The University of California school system must stop using SAT or ACT scores while making admissions and scholarships decisions, a judge ruled Tuesday.  The decision comes in response to a lawsuit filed earlier this year alleging the admittance of such scores during the coronavirus pandemic harmed disabled students who lacked the same test-taking opportunities as non-disabled individuals. Alameda Superior Court Judge Brad Seligman issued a preliminary inunction blocking UC universities from accepting standard test scores in their admissions processes as the complaint is argued in court.  "The current COVID-19 pandemic has resulted in restrictions in the availability of test-sites. While test-taking opportunities for all students have been limited, for persons with disabilities, the ability to obtain accomodations or even locate suitable...
    (CNN)The University of California system can no longer use ACT and SAT tests as a determinant for admissions, a superior court judge has ruled, handing a victory to students with disabilities.The "test optional" policy at most UC campuses affords privileged, non-disabled students a "second look" in admissions, said Brad Seligman, the Alameda County Superior Court Judge who issued the preliminary injunction in the case of Kawika Smith v. Regents of the University of California on Tuesday.At the same time, he said, a "second look" would be denied to less privileged students and students with disabilities who are unable to access the tests. Therefore, the conclusion is to do away with the tests all together.The news comes months after the university...
    The University of California must immediately suspend all use of SAT and ACT test scores for admissions and scholarship decisions under a preliminary injunction issued by an Alameda County Superior Court judge. The ruling came in a lawsuit asserting that the use of standardized test scores are broadly biased — and particularly detrimental to students with disabilities who seek to take the test during the coronavirus crisis. Superior Court Judge Brad Seligman said in his Monday ruling that plaintiffs had shown sufficient cause to stop the tests for now because applicants with disabilities had virtually no access to test-taking sites or legally required accommodations during the COVID-19 pandemic. “The barriers faced by students with disabilities have been greatly...
    NO child who wasn’t already seriously ill has died from Covid-19, new research has shown. The authors of the largest study in the world examining children hospitalised with the disease found that children made up just one per cent of coronavirus admissions. ⚠️ Read our coronavirus live blog for the latest news & updates 3No healthy child has died of the coronavirus in the UKCredit: PA:Press Association One of the researchers, Calum Semple, professor of child health and outbreak medicine at the University of Liverpool said “severe disease is rare and death is vanishingly rare”. "The fundamental issue here is that we did not have any deaths in otherwise healthy school-aged children,” said Prof. Semple. He said the children who...
    Fewer people sought medical care for strokes during the height of the coronavirus pandemic compared to the same period last year, a new study dhows.   Researchers found that hospital admissions fell by almost one-third in March and April of 2020 compared to the matching two months in 2019. Additionally, stroke alerts - defined as stroke team notification of an emergency department patient with stroke-like symptoms - fell by nearly half. The team, from Boston University School of Medicine, says Americans were likely fearful of contracting COVID-19, the disease caused by the virus, but that not seeking immediate care for serious health problems could result in severe outcomes, including death.  A new study, from Boston University School of Medicine, looked at...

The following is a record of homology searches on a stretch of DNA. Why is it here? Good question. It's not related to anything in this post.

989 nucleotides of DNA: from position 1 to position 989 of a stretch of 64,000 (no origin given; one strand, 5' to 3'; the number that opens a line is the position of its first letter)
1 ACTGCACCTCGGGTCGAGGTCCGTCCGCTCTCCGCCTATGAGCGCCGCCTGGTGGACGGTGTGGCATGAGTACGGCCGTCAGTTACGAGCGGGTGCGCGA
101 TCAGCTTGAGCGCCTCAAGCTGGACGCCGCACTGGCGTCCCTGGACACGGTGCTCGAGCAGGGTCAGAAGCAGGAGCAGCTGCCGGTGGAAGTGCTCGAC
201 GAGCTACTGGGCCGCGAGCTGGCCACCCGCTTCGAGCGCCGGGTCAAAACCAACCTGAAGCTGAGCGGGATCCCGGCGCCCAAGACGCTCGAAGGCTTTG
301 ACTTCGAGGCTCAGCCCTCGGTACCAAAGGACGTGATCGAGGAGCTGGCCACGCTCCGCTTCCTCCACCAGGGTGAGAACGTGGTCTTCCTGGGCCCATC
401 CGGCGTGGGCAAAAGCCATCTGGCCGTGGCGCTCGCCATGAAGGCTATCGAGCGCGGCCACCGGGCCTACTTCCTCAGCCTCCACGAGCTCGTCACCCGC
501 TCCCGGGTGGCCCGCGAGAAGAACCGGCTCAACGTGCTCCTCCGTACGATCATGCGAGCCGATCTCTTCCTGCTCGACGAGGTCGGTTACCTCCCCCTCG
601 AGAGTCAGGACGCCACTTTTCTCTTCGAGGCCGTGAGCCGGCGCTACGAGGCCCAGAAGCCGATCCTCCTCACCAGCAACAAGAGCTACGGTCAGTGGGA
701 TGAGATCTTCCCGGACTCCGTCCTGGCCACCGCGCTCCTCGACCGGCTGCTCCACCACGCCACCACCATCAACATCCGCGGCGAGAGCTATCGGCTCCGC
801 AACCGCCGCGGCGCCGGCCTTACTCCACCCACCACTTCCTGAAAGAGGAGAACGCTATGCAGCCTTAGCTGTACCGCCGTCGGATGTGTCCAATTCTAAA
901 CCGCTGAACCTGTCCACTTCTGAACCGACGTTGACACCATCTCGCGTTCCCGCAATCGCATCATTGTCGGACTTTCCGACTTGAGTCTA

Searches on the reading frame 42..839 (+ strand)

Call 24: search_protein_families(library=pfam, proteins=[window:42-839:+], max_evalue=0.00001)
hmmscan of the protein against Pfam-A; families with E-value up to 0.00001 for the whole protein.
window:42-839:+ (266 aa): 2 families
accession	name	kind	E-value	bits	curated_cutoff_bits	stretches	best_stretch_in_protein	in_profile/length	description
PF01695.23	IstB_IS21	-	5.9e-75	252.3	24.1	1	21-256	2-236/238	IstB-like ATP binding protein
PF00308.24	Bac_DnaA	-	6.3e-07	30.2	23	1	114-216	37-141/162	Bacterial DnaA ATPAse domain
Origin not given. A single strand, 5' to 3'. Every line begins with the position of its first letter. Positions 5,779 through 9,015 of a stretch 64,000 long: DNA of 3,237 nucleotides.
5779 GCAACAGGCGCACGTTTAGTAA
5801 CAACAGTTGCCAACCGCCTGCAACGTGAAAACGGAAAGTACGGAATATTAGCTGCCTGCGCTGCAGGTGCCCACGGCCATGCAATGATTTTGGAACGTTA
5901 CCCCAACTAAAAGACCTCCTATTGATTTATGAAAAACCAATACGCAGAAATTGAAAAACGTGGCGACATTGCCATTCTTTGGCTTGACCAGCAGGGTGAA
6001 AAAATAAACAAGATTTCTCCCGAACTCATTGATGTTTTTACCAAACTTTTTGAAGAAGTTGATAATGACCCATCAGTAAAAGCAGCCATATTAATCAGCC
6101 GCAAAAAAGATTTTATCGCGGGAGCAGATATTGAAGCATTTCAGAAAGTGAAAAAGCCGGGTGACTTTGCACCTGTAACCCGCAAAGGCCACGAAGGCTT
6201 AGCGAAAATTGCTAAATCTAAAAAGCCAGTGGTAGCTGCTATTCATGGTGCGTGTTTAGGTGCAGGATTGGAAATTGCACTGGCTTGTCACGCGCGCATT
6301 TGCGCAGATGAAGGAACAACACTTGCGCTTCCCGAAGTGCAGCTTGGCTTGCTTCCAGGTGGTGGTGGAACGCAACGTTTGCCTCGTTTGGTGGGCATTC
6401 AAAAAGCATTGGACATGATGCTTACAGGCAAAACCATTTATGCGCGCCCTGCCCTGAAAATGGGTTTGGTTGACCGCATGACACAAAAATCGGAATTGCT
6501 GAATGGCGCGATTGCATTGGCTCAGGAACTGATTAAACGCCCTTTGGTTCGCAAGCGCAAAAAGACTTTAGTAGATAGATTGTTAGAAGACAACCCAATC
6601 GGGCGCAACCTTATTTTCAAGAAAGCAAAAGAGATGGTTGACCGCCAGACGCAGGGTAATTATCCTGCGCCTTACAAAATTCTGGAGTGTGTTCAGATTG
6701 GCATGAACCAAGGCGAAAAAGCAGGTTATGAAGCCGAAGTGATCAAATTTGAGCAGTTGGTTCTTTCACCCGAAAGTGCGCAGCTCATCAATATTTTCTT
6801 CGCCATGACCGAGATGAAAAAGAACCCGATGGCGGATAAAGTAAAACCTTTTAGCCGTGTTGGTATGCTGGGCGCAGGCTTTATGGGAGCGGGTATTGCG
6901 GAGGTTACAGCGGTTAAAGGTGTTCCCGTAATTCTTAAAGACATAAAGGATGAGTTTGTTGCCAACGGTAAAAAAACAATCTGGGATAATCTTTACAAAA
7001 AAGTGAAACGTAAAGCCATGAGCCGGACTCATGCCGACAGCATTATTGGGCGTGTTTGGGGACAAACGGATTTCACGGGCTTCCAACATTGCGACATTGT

Actress Lori Loughlin said she made an “awful decision” during her sentencing in the college admissions scandal. Loughlin was sentenced to two months in prison Friday after pleading guilty to fraud charges, according to Fox News. Actress Lori Loughlin sentenced to 2 months in prison for her role in the college admissions scam. Her husband, fashion designer Mossimo Giannulli, got 5 months.https://t.co/AQ1qv5Vvyq — CNN Breaking News (@cnnbrk) August 21, 2020 “I made an awful decision,” Loughlin said in court, Fox News reported. “I went along with a plan to give my daughters an unfair advantage in the college admissions process.” “In doing so, I ignored my intuition and allowed myself to be swayed from my moral compass,” she added....
    An offended federal choose sentenced Lori Loughlin to 2 months jail Friday — and scolded the previous “Full Home” TV star for residing a “fairy story life” but greedily grabbing “much more,” by conspiring to pay a half-million-dollar bribe to get her  daughters into the College of Southern California as pretend rowing recruits. “Right here you’re, an admired, profitable skilled actor with a long-lasting marriage,”  Boston federal Distict Decide Nathaniel Groton stated in a digital, Zoom sentencing that was half tongue-lashing, half wrist slap. Loughlin enjoys “two apparently wholesome, resilient youngsters, extra money than you would probably want, a stupendous residence in sunny, southern California,” famous Groton, who earlier Friday had sentenced the actress’s designer husband, Mossimo Giunnulli to...
    Boston — Actress Lori Loughlin will serve two months in prison and her husband, fashion designer Mossimo Giannulli, will serve five months after the couple pleaded guilty to conspiracy charges in the college admissions scandal. A federal judge on Friday accepted plea deals from the couple in a video sentencing hearing. Loughlin, 56, will also pay a $150,000 fine, serve 100 hours of community service and be under supervised release for two years. Giannulli, 57, is required to pay a fine of $250,000, serve 250 hours of community service and serve two years of supervised release. "I deeply regret the harm that my actions have caused my daughters my wife and others. I'm ready to accept the consequences and move...
            by Alanna Durkin Richer  BOSTON, Massachusetts (AP) — Apologizing publicly for the first time for crimes their lawyers insisted for months they didn’t commit, “Full House” star Lori Loughlin and her fashion designer husband, Mossimo Giannulli, were sentenced to prison Friday for using their wealth and privilege to cheat their daughters’ way into the college of their choice. The two-month prison sentence for Loughlin and five-month term for Giannulli bring to a close the legal saga for the highest-profile parents ensnared in the college admissions bribery scheme — a scandal that rocked the U.S. educational system and laid bare the lengths some wealthy parents will go to get their kids into elite universities. Fighting back...